SSRI Antidepressants More than Double the Risk of Lung Complication in NewbornsBaum Hedlund2016-10-17T11:36:43-07:00
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SSRI Antidepressants More than Double the Risk of Lung Complication in Newborns
In this meta-analysis, researchers pooled data from seven previous studies that had investigated the relationship between maternal use of SSRI antidepressants and a serious condition in newborn babies known as persistent pulmonary hypertension of the newborn (PPHN). Each of the studies chosen by the investigators was selected for the high quality of its study design. The study was published online on January 14, 2014 in the British Medical Journal.
The time of exposure to SSRIs was divided into four categories: exposure in early pregnancy; at any time in pregnancy; during most or all of the pregnancy; and during late pregnancy. Studies varied in their definitions of early and late pregnancy, but early pregnancy generally meant from ninety days before pregnancy up to fifty-five days into the pregnancy, or before week twenty. Late pregnancy meant during or after week twenty, or during the third trimester.
The investigators reported an increased risk for newborns exposed to SSRIs late in pregnancy that was two and a half times greater than non-exposed babies. However, after adjusting their results for potential publication bias (the selective publishing of only studies with positive results) the authors estimated that late exposure to SSRIs increased the risk of PPHN 2.84 times, nearly triple the risk of babies not exposed. The risk for babies who were exposed “most or all of pregnancy” was estimated to be even higher: 3.3 times the risk.
Exposure was primarily determined by prescription registries, but such registries can only tell investigators if a drug was prescribed, not if it was taken. According to the investigators, “the pool effects were dominated by the registry studies, and yet we cannot be confident that the mothers used the drugs as prescribed.” Scientists in one study found that estimates of exposure based on prescription registries tended to overestimate exposure, particularly early in pregnancy. This would have the effect of underestimating risk in all categories, but particularly early in pregnancy, leaving open the possibility that early exposure might also increase risk significantly.
The authors noted that one of the studies included in the meta-analysis had found a slight increased risk of PPHN associated with a history of admission to hospital for a psychiatric condition (30% increased risk), but the risk for women with this history who used SSRIs in late pregnancy was over three times that of women who did not use the drugs. Results of another study included in the meta-analysis suggested that there was no independent association between maternal depression and PPHN. Risk in the Canadian study appears to increase with increased exposure, another sign that the drug itself, not depression, is causing PPHN.
The authors explained that the blood vessels in the lungs of infants with PPHN do not relax after birth, leading to poor oxygenation. “Symptoms can range in severity from mild respiratory distress to the most severe form, with hypoxia necessitating intensive medical care.” The condition is typically estimated to be fatal in 10-20% of cases, though a 2011 study in the journal Pulmonary Medicine reported a mortality rate over 30%.
Even among survivors there are long-term consequences. A September 2, 2013 review article in the journal Frontiers in Pediatrics stated that neurodevelopmental disabilities including cognitive delays and hearing deficit can be seen in 6.4% of PPHN survivors. A long-term follow-up study found that children treated for PPHN “are at high risk for sensorineural hearing loss” and added, “The incidence of chronic health problems and use of remedial education was high.”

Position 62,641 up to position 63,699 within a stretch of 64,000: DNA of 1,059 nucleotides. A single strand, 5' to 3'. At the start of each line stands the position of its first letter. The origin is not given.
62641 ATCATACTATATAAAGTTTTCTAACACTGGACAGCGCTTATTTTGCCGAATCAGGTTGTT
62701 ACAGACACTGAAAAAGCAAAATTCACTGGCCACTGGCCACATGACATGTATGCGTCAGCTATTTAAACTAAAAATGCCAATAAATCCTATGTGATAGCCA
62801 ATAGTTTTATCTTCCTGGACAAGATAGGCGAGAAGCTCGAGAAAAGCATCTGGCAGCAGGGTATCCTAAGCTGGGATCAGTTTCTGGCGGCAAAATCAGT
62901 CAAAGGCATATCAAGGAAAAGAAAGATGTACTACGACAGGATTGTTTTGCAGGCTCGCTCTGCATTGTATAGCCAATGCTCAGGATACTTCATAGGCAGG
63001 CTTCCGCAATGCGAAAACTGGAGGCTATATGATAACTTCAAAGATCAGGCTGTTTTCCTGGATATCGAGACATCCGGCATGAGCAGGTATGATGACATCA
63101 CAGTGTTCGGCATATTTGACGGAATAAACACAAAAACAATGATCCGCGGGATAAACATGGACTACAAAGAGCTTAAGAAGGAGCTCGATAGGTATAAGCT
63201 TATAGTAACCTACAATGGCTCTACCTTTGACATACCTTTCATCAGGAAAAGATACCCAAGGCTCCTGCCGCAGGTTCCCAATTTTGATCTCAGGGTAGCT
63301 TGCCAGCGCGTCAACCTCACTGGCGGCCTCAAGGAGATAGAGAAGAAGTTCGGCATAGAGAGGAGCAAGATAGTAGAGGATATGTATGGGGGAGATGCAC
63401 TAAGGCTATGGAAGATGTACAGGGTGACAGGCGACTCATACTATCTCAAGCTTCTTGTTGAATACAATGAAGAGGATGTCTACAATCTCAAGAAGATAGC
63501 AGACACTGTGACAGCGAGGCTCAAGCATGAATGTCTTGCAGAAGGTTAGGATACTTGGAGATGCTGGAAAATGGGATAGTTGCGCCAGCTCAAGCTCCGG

Prenatal exposure to antidepressants and persistent pulmonary hypertension of the newborn: systematic review and meta-analysis
Sophie Grigoriadis1,2; Emily H. VonderPorten1; Lana Mamisashvili1; George Tomlinson3; Cindy-Lee Dennis4; Gideon Koren4; Meir Steiner6; Patricia Mousmanis7; Amy Cheung1,2; Lori E. Ross8
Department of Psychiatry, Sunnybrook Health Sciences Centre, 2075 Bayview Avenue, Toronto, Ontario, Canada, M4N 3M5
Department of Psychiatry, Faculty of Medicine, University of Toronto and Sunnybrook Research Institute, Toronto, Ontario, Canada
Department of Medicine, University Health Network/Mount Sinai Hospital, Toronto, Ontario, Canada
Faculties of Nursing and Medicine, University of Toronto and Women’s College Research Institute, Toronto, Ontario, Canada
Motherisk Program, Department of Pediatrics, The Hospital for Sick Children, Toronto, Ontario, Canada
Women’s Health Concerns Clinic, St Joseph’s Healthcare, Hamilton, Ontario, Canada
Healthy Child Development Program, Ontario College of Family Physicians, Toronto, Ontario, Canada
Health Systems and Health Equity Research Group, Centre for Addiction and Mental Health, Toronto, Ontario, Canada
British Medical Journal, 2014; 348:f6932. Published online January 14, 2014.
This study was funded by a research syntheses grant from the Canadian Institutes of Health Research (KRS-83127) and the Ontario Ministry of Health and Long-Term Care through the Drug Innovation Fund (grant No 2008-005). Sophie Grigoriadis held a new investigator award in women’s health research from Canadian Institutes of Health Research in partnership with the Ontario Women’s Health Council (award NOW-88207). Lori E. Ross held a new investigator award from the Canadian Institutes of Health Research and the Ontario Women’s Health Council (award NOW-84656). The funding sources had no role in the study design; collection, analysis, or interpretation of results; writing of the manuscript; or submission of the manuscript for publication. The researchers were independent from the funders.